Thank you so much for your blog. My daughter was diagnosed with stage 4 ACC on June 28, 2013. She has had 3 rounds of chemo, takes Mitotane and just had her tumor, adrenal gland, some lymph glands and a small section of her diaphram removed and rebuilt at USC. We are hoping that she comes home this weekend, once the pain in under control. The pulmonologist has suggested that her right lung be removed which would leave about 1% of the cancer to fight. We were so thankful that USC’s Dr. Schuckman agreed to do the surgery. She has been amazing. The first surgeon told my daughter that he wouldn’t do the surgery and that she had a year. He just told her to put her big girl panties on and prepare herself. Thank God that Dr. Schuckman has said that my daughter is young and that it is worth her fight. She’s given us hope. When my daughter gets out of the hospital, I’m going to show her your blog. She’s fighting and needs to know that you have fought and it is important to remain positive and filled with hope. Thank you sweet guardian angel, Dr. Jess. My prayers are with you and your continued journey of hope and joy.

  14. Mary
    Mary February 25, 2015 at 7:58 pm | | Reply

    So wonderful to read about your cure. I am a friend of Celia P’s (a coworker). My sisterdied of adrenal cancer in 1977. By the time she was diagnosed it was really too late, although she was subjected to some really horrible chemo. She lives 18 months from diagnosis to death, but it was really awful, she was so sick all of the time. I am so glad that there is now some hope for this disease, that new research and new regimens are being used. Keep up the blog!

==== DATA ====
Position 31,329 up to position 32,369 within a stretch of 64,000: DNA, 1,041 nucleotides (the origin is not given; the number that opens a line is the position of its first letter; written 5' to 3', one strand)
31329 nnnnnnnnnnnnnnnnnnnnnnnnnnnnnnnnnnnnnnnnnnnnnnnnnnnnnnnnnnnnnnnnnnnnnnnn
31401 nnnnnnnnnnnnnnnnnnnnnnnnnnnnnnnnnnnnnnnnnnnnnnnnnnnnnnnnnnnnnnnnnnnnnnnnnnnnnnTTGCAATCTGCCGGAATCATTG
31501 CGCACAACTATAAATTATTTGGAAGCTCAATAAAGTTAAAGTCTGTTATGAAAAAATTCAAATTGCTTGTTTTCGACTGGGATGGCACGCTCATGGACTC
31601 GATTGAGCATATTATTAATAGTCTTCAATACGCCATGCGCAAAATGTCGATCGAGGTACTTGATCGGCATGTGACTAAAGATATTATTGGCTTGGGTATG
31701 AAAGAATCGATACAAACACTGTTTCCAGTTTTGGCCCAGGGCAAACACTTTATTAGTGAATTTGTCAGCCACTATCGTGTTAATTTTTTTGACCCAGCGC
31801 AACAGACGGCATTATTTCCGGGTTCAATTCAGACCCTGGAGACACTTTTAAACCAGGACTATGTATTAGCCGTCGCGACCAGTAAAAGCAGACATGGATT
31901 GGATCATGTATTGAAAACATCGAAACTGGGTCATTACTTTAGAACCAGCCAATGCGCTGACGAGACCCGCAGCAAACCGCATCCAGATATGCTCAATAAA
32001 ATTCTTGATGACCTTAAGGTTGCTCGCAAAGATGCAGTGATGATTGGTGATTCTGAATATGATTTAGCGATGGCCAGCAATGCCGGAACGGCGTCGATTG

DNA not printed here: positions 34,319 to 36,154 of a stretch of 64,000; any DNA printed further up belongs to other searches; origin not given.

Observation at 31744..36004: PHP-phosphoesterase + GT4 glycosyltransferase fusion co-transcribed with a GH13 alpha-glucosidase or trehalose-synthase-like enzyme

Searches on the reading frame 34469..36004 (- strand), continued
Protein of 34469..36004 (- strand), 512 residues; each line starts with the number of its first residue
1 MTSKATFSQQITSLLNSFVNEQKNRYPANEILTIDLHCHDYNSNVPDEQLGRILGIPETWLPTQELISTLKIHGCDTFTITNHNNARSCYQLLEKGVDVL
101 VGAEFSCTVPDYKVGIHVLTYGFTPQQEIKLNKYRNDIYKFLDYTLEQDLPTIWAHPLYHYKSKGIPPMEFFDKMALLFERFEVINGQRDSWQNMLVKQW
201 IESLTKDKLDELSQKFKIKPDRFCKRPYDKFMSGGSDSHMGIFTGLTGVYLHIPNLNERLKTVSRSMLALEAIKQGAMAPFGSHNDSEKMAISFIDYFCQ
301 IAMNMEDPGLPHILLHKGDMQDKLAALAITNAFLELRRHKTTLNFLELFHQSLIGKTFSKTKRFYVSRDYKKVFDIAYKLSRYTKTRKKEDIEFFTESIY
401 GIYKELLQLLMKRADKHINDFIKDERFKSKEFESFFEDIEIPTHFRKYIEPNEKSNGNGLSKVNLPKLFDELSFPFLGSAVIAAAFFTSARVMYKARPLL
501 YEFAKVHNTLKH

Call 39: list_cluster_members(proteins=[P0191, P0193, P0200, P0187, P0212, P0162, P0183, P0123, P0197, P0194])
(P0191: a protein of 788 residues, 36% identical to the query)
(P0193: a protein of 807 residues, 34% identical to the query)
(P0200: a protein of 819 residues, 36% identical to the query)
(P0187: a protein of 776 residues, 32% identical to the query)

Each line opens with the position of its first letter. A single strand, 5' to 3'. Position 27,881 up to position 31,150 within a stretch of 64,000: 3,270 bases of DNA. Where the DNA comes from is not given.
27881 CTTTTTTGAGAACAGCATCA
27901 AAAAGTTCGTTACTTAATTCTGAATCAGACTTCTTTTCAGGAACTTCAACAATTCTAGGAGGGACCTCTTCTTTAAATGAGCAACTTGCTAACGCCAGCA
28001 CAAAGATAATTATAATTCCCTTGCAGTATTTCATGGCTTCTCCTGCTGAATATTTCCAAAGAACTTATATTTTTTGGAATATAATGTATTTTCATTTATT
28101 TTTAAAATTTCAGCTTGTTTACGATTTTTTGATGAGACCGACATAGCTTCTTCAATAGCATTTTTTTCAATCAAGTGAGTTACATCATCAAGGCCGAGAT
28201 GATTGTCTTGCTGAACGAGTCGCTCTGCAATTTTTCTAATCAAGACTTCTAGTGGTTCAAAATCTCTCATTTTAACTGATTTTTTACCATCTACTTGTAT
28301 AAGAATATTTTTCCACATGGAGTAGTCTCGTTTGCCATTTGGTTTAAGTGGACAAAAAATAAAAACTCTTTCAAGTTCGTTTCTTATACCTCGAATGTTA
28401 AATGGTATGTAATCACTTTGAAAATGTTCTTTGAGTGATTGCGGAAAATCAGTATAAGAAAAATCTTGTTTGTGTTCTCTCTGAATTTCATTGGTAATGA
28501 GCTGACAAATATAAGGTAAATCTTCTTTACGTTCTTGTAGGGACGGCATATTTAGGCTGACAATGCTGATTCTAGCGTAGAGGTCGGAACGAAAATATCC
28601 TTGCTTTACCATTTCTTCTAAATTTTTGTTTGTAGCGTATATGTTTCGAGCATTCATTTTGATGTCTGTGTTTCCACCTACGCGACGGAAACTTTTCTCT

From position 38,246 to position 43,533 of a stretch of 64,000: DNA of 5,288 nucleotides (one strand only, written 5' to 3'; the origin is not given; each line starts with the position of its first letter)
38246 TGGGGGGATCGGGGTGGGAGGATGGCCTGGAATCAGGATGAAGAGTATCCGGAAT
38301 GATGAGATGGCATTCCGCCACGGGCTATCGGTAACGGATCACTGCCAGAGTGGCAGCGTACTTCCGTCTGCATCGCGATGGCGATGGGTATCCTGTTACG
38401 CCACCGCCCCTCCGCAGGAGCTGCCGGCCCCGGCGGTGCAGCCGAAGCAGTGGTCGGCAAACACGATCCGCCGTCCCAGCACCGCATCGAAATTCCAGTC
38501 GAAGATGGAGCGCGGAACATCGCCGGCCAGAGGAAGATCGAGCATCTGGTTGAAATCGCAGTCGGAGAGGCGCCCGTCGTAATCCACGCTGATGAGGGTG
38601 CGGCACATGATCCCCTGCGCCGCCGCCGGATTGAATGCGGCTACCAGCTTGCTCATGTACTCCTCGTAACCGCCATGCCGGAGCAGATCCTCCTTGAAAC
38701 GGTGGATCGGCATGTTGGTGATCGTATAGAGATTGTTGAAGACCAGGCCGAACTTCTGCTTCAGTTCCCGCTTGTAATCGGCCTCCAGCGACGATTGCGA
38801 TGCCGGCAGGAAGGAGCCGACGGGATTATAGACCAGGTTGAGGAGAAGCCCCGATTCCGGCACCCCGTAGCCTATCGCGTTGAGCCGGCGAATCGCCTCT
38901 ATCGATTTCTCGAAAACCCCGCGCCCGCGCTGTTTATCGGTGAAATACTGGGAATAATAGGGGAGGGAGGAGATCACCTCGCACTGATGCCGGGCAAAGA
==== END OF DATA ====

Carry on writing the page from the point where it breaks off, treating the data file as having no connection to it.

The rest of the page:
15. Bridget
    Bridget June 13, 2016 at 9:56 pm | | Reply

    Just wondering if this blog is still active and how Dr Jess has been feeling?? I was diagnosed with bilateral adrenal adenomas last year. I looked back at an old CT scan and apparently one was on there 5 years ago and the er doc neglected to inform me. Must have been an insignificant finding. Well it has grown and now there is another on the left one. The right one is larger measuring 2.4cm. The doctors don’t seem concerned. I read on many websites that bilateral adenomas are more of a chance being malignant. I have a history of thyroid cancer and in reading about ACC, I don’t want to wait and see and then end up in a bad situation. The doctors seem to think this is the best route, stating that adrenal tumors are extremely common. Has anyone being originally diagnosed with adenomas and then they end up being ACC?? Thank u in advance

  16. Keith
    Keith July 12, 2016 at 11:46 pm | | Reply

    Bridget, I can tell you that I just found out that my mom was just diagnosed with Stage 4 ACC yesterday and now I am on a path to educate myself while a treatment plan is being put into place. My mom was diagnosed with Stage 1B Lung Cancer Oct 2015. At that time they saw many tumors on the CT but nothing ‘lit up’ and they said it was common for adrenal glands to have tumors. They noted they would monitor/watch. Then after 5 months during a CT Scan checkup they found one that grew very quickly so she had it biopsied and it was cancer. They are calling it stage 4 as they noted it was from the lung but I have a ton of questions that I am awaiting to get answered as her lung cancer did an EBUS test that samples several lymph nodes between the 2 lungs and no cancer was detected which reduced her lung cancer from stage 4 to stage 1B. I am less certain if they did any genetic mapping of the tumor to know it was from the lung or not. So I would say that yes they can turn into cancer, but just not sure the likelihood or if it literally is a watch/monitor like they did for my mom. I am praying it isn’t too late for my mom as the Stage 4 statistics are dismal.